El Cajon scrambles for financial audit to reassure voters ahead of sales tax vote

Leaders in the largest city in East County moved quickly this week to hire an outside firm to audit local finances, in a bid to reassure voters that raising taxes was the only way to go. significantly improve municipal services and force tent camps off the streets.

El Cajon city council voted narrowly Tuesday to bring in an outside firm to scour the budget for money that can be spent on new cops and firefighters.

Proponents said the additional review would reassure business owners that it was necessary to raise the current tax from the city’s half cent to 1 cent.

An audit could “confirm” that “we’re doing a good job here in El Cajon managing public funds,” said councilman Phil Ortiz, who voted for the measure along with Mayor Bill Wells and the deputy mayor. Michelle Metschel.

However, the November election is less than 60 days away, and it’s unclear if any company would have time to comb through more than $92 million in annual spending.

“I wonder if this amounts to a paid five-star review,” board member Steve Goble said. He and his colleague Gary Kendrick opposed this decision.

All five council members voted last month to put the sales tax measure before voters.

While everyone seems to be in favor of the raise, the rules prevent them from explicitly campaigning for the proposal, and El Cajon’s attorney has twice cut them off. Tuesday’s meeting to tell officials they were skirting the line.

If approved, the tax is expected to raise an additional $13 million each year, and city leaders signaled support for a rough plan outlining how they would spend the money.

Four million would go towards hiring at least 20 cops who, in addition to cracking down on illegal encampments, could expand the department’s cold business team.

An additional $4 million would go to the fire department to increase shifts and potentially reduce reliance on neighboring agencies.

Two million would be spent on “cleanliness”, which also refers to homelessness issues. Currently, the city says it can respond to a tent camp report within 72 hours. More money would reduce that timeframe to 24 hours, officials said.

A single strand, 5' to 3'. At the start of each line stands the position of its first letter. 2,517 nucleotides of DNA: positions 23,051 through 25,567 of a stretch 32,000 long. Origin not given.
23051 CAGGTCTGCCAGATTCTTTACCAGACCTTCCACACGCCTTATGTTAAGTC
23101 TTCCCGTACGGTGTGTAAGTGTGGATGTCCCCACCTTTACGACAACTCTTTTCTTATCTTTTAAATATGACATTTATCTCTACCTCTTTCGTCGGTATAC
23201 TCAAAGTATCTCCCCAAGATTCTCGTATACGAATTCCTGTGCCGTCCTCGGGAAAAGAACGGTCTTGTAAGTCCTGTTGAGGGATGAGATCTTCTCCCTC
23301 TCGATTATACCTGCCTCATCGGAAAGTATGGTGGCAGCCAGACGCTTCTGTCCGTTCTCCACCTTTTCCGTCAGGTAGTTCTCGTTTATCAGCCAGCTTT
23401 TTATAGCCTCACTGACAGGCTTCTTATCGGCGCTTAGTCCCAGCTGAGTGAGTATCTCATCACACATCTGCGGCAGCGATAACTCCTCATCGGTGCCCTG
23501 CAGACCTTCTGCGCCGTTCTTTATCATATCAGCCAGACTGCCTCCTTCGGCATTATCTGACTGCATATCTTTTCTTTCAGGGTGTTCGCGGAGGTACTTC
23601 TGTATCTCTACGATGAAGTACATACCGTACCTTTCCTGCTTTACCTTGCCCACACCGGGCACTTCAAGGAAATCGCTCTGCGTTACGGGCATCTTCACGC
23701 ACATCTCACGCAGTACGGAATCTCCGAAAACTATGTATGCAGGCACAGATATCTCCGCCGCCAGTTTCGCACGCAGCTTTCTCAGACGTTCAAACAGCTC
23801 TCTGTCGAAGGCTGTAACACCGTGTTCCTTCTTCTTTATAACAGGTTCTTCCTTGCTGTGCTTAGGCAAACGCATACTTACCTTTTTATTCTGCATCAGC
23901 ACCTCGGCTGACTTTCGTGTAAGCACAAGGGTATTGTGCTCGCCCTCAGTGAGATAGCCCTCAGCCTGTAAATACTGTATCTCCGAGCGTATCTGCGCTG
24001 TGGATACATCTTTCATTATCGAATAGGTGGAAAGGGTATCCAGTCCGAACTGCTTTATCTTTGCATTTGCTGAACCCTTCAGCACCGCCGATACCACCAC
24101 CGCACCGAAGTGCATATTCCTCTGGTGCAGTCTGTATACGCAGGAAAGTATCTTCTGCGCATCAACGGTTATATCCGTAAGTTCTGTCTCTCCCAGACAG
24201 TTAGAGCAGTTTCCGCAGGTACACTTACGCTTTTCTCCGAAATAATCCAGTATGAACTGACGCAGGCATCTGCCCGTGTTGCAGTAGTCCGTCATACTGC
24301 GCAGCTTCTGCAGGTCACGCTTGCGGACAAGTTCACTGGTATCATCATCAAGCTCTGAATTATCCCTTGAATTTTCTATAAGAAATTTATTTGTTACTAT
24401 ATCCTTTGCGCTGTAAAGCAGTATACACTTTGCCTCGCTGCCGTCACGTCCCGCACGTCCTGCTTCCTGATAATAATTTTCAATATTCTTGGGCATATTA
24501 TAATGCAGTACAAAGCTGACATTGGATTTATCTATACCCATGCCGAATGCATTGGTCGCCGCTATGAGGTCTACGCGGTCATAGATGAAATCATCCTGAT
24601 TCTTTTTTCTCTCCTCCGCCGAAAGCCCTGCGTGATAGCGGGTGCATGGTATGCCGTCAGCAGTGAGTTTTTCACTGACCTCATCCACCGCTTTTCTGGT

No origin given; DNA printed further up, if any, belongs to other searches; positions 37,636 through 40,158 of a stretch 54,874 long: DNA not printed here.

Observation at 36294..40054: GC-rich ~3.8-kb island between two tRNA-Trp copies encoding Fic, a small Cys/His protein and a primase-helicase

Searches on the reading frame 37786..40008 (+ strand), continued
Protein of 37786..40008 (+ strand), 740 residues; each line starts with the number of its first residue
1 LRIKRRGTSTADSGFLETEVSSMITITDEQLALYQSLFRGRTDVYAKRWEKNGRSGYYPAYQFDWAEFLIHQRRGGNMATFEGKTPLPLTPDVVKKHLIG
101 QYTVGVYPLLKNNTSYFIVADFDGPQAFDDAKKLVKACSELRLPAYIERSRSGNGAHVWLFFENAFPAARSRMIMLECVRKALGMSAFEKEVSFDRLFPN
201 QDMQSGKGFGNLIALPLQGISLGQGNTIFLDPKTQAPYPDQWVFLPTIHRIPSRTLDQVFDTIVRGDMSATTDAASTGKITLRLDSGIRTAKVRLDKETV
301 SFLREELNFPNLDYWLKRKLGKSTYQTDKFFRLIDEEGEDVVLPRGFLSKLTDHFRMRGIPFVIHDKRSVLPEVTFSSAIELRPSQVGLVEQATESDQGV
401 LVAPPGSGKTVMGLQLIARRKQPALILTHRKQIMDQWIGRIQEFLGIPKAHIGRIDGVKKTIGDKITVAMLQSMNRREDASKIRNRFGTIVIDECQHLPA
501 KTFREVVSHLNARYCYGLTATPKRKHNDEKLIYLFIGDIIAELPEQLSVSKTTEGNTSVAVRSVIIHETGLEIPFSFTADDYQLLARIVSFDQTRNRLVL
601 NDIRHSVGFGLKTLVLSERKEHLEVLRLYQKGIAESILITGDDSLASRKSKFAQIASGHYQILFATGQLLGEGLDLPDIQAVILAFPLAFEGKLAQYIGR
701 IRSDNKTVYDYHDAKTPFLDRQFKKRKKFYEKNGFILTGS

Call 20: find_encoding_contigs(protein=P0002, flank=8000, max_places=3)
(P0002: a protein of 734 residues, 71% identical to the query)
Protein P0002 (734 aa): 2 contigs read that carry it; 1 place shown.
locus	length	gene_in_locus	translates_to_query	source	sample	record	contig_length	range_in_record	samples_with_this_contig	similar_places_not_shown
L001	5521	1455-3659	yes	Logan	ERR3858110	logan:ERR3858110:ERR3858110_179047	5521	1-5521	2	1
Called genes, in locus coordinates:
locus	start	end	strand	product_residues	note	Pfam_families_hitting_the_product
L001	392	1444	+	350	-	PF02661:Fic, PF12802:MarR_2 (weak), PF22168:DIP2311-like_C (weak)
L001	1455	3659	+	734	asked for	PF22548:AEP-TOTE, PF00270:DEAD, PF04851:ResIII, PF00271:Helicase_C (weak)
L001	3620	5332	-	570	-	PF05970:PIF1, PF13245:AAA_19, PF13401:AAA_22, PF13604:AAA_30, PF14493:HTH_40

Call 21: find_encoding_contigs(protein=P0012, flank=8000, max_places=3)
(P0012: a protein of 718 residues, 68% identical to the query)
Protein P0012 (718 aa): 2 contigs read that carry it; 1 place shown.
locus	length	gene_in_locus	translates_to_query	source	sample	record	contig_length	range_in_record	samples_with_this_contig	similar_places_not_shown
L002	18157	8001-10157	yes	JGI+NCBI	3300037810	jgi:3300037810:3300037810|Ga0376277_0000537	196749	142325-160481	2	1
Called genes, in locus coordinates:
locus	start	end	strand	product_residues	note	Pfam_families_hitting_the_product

The city would use $1.5 million to help small businesses and improve crumbling apartment buildings and $1.1 million for new streetlights and other neighborhood improvements.

The spending plan is non-binding and no formal vote took place on Tuesday.

At a special meeting Thursday, Ortiz and Metschel were named to a new subcommittee to choose a company.

If the short deadline ultimately blocks a review, there are other ways to assess the city’s finances.

The city is already audited regularly, and the most recent was carried out last year by San Bernardino-based accounting firm Rogers, Anderson, Malody and Scott, LLP.

The audit found local officials had “fairly” represented their finances, according to a copy of the report included in the city’s financial records.

Ratings agency Standard and Poor’s also gave the city’s pension bonds an AA rating, meaning El Cajon has “a very strong ability to meet financial commitments,” according to a 2020 letter.

The rating is the second highest possible, behind AAA.

Additionally, the council voted unanimously on Tuesday to hire a company to create videos and direct mail to “educate” voters on how the tax works.

Probolsky Research will receive $55,000 for “public education and community outreach.”

The Newport Beach-based company previously conducted a poll for the city, which found nearly 70% of respondents open to a 1-cent sales tax if it would improve public safety.

The new revenue would be overseen by a seven-member Citizens’ Oversight Committee, similar to the group that oversaw the 2004 Proposition O tax money.

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